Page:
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Freight Tec News

Moved: 3 Komatsu HD 785-7

Here are some pictures from a recent move of 3 Komatsu HD 785-7 Off Highway Rock Trucks.  These weighed in at a massive 165,000 lbs, 35′ L x 22’6″ W x 18’6″ H on the ground. The trucks were split – removing the beds and outside tires.  Chassis shipped at 30′ L x 18′ W x 15′ H at 100,000 lbs, while the beds shipped at 28′ L x 22’6″ W x 16′ H at 65,000 lbs.

Have pictures of a recent move you’re proud of? Drop us a comment or contact us!











Highway Bill, and what it means for You

Congress approved the Highway Bill, and President Obama is set to sign it on Friday, July 6, 2012. The report contains the TIA-OOIDA-ATA compromise language almost exactly.

How will this affect you?

Read the great blog post and summary from DAT.com.

Leave a comment below and let us know what you think!

Driving Truck and Getting Back Home to Family

One of the very top values at Freight Tec is Family.

We believe in trying to find a different load for a Carrier, who wants to be home for the weekend to spend time with his family…  Taking care of some of the extra headaches for a Shipping Manager so he can spend more time with his family… or making sure our Agents and Employees get the time they need to spend with their own families. We consider each of these part of the our Freight Tec Family as well.

This article – Myths about the Trucking Industry – is about Truck Drivers in general, and it really struck a chord with me as I read it this morning.

Quoted from the article:

“Next time you see a semi-truck on the road, think about the driver behind the wheel, and realize he—or she—is a person just like you, working toward a goal, delivering goods you depend on, and looking forward to getting back home to family.”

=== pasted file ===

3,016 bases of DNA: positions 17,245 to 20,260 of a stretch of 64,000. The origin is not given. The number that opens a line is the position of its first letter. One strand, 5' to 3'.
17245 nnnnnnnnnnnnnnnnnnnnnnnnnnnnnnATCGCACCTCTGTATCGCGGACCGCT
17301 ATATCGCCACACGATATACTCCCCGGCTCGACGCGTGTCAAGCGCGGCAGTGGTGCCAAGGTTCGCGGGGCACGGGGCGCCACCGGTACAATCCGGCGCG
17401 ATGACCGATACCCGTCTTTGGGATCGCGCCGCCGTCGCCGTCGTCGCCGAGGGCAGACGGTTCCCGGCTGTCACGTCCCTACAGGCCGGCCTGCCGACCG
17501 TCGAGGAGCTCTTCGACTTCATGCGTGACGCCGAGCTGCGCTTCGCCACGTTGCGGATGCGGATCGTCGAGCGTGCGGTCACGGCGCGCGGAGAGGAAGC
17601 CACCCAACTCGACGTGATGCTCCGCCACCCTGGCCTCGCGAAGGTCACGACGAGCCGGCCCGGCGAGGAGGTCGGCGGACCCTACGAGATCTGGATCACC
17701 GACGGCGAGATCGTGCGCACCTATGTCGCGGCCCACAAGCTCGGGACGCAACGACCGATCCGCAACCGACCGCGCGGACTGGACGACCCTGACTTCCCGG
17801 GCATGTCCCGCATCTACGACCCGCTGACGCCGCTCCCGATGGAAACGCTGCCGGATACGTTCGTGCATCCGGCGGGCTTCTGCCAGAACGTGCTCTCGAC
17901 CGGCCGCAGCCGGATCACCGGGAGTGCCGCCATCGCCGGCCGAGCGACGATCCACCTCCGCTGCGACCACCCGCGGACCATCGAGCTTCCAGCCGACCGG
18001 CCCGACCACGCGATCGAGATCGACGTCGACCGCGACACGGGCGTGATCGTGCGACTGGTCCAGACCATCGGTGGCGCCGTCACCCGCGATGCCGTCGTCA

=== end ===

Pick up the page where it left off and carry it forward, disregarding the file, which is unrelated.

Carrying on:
If you get a chance, be sure to thank a Truck Driver – and at the very least, respect what they do and the part they play in keeping this country rolling.

Are you an Agent or Broker interested in joining the Freight Tec Family?

 

Ban On Cell Phone Use While Driving Hits Commercial Drivers

Well, it’s official.  Effective January 3, 2012, the U.S. Department of Transportation’s Federal Motor Carrier Safety Administration (FMCSA) and others implemented a rule banning the use of cell phones while driving for all commercial truck drivers.

Violations can be severe – up to $2,750 fine for each offense and possible commercial license suspension for multiple violations.  It’s not just the drivers either – companies that allow their drivers to use cell phones while driving could be hit with fines up to $11,000.

While this restriction will undoubtedly affect many carriers, Freight Tec strongly supports the FMCSA in this decision with the ultimate objective in keeping our public roads safer.

Watch for Red-Flags and Avoid Cargo Theft

The FBI estimates the loss value of Cargo Theft at roughly $30 Billion dollars a year.  Don’t think that effects you as an every-day consumer?  Think again.  That $30 Billion loss causes retail business everywhere to mark-up their products an additional 20% for consumers!  … And that’s on items you buy everyday!  Electronics, food and clothing were the top three commodities stolen in 2010. 
(National Insurance Crime Bureau)